Tuesday, May 29, 2012

Right Where I Am: Two Years, One Month, One Week, One Day Later

Where am I?  

I'm still here.  

Further along the path, but still travelling.  

I guess I thought somehow I would have arrived by now. To where? I'm not sure. But still, there is no end in sight. Perhaps that's the point. When your baby dies, you're never done, never finished. Never done grieving. Never done remembering. Never finished wishing for the things that might have, almost, could have, would have, should have been.  

Things change over time, of course.  They always do.  

Except the fact that he's dead.  That never changes.


I'm in a much better place this year than when I wrote my post for Angie's project last year.  Having Kaia is a big part of that. Kissing a chubby baby tummy, holding a soft dimpled hand, feeding a tiny greedy mouth and waking up to a light-up-my-life smile is beyond wonderful. Kaia is all that and more, wrapped up in daughter-y goodness. 

But it's not just her presence that has pulled me out of the darkness.

A year ago, I feared she would die. I was afraid that I would have to burn another child. 

A year ago, I feared she would live, but with crippling health problems. It would be a miracle...but with so many strings attached.

That she is who she is, and does what she does, seems like so much more than I could have ever asked for. That she defied the odds and lives to tell the tale is the greatest gift I have ever received.  On days that are hard, where I'm tired or she's out of sorts, or life isn't as simple as it could be, all it takes is a reminder, and I'm grateful again. I know it could always be worse. Much worse.

The fact that she is miraculously alive, against all the odds, continues to astound and amaze me. That this time I got what I wanted, that she wasn't taken away, has healed a part of me that was so damaged when Aidan died. Having her alive and well has restored my faith in life's goodness.

So maybe it's no wonder that sometimes I feel I no longer deserve to be sad over Aidan's death.  He died, true...  But she lived! 

You got what you wanted. How much more can you ask for? You know that life isn't fair. Can't always get what you want. Be grateful.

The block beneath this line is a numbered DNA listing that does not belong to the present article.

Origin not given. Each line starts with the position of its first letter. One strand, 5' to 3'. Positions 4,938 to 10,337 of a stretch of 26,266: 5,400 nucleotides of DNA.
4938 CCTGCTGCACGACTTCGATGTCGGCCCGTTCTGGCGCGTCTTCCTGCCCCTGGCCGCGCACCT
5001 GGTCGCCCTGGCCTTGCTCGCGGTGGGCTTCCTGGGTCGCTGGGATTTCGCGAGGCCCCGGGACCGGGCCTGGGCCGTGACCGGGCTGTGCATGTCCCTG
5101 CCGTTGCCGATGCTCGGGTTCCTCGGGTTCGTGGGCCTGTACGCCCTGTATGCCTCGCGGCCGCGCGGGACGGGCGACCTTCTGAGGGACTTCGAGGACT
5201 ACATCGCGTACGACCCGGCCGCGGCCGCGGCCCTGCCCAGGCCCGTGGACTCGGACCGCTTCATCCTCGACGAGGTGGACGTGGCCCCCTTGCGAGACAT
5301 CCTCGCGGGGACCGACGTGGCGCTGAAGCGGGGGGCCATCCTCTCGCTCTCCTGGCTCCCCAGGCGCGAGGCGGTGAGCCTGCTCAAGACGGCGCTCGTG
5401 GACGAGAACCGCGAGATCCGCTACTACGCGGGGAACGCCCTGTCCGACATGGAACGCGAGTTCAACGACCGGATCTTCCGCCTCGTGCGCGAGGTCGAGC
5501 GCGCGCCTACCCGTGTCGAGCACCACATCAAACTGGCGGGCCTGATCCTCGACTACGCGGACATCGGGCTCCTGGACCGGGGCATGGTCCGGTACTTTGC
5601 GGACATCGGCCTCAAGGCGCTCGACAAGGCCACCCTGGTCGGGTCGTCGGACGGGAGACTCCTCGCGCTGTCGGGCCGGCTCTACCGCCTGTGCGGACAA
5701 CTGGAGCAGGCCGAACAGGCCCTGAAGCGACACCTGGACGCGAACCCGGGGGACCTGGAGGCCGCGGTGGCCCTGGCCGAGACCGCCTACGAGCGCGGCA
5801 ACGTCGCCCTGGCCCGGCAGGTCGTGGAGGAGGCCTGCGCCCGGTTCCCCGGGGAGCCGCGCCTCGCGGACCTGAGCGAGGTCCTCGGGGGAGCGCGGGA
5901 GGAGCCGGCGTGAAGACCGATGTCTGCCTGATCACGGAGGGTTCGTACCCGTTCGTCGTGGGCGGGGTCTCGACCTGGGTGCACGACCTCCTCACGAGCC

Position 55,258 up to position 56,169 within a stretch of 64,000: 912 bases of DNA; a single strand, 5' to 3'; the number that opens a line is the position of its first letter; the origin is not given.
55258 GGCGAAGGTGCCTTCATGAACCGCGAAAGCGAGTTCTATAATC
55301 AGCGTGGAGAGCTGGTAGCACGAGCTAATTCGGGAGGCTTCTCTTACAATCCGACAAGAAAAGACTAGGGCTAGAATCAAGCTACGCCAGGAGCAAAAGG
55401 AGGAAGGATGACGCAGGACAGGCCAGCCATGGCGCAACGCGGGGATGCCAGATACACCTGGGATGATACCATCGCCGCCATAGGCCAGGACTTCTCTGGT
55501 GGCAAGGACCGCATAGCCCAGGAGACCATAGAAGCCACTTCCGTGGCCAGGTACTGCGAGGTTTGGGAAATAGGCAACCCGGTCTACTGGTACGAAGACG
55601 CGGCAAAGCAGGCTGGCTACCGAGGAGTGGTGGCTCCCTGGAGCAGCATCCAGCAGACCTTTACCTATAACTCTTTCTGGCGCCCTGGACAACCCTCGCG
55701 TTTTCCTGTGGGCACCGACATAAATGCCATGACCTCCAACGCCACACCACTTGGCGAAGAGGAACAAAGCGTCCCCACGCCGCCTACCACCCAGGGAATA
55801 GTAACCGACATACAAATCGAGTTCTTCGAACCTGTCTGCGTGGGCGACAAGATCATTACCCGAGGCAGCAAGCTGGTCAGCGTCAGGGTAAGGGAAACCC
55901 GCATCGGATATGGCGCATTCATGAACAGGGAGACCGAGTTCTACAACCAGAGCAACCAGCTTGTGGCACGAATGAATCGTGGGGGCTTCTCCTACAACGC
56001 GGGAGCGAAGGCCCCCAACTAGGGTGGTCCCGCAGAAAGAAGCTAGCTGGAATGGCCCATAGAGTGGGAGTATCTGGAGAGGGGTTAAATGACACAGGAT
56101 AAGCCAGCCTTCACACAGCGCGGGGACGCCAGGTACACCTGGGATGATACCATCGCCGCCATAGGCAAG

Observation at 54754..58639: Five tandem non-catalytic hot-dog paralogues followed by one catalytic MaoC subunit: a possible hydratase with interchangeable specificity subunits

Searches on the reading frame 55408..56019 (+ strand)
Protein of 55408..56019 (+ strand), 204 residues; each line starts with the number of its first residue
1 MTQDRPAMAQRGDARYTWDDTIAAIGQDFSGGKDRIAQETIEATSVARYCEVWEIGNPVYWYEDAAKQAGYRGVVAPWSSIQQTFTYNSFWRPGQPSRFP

And I am.

But...(a small voice says). 

Other people have no dead children. 

No pregnancies that cripple them and place them on life's sidelines for months. 

No post-traumatic stress triggers (NICU, sick, possibly dying babies, sad, sad parents) that await them upon return to work after maternity leave. 

No reason to think that a next pregnancy would be anything but joyful anticipation.  

No reason not to have another, very much wanted (alive), sibling for their child.

I am so lucky...and not, all at the same time.


It's still all so complicated.  So awash in love and fear and longing.  

But now? That is utterly normal. 

Just life.  

It is what it is.

And I'm still here.

Wednesday, May 23, 2012


On vacation at the cottage this week! 

Kaia and I came up on Saturday with my parents and Brian stayed home for a few days to put in hardwood floor in our living and dining room. (Yeah for a carpenter husband!!) He finished Monday and drove up Tuesday to spend the rest of the week with Kaia and I, while my parents left to go back to the city. I was really excited to come to the cottage since we missed out on the entire 2011 season due to pregnancy and NICU time. I think I started last summer the same shade of pale I finished it, so I'm really pleased to get some nice weather while we're up here.

I am also really excited to share the cottage with Kaia. My grandparents bought this place when I was a year old, so many of my best childhood memories contain the cottage. It's really special to be able to share it with my daughter and see my parents take on the role that my own grandparents enjoyed so much. Kaia is having a good time and is finally starting to get good at sitting up on her own as well as adding a few more constants into her vocabulary. I've heard 'ba' and 'da' since we arrived here on Saturday.  I'm hoping 'ma' is next! 

Kaia continues to try new foods, including small bits of meat.  She had butter chicken at home last week and LOVED it. She's also had a bit of (soft) steak, but wasn't too keen on salmon. She will eat most fruit, so I thought she would love watermelon since it's so soft and juicy, but it was a no go.  Maybe it was too cold?  I'll have to try that one again some time.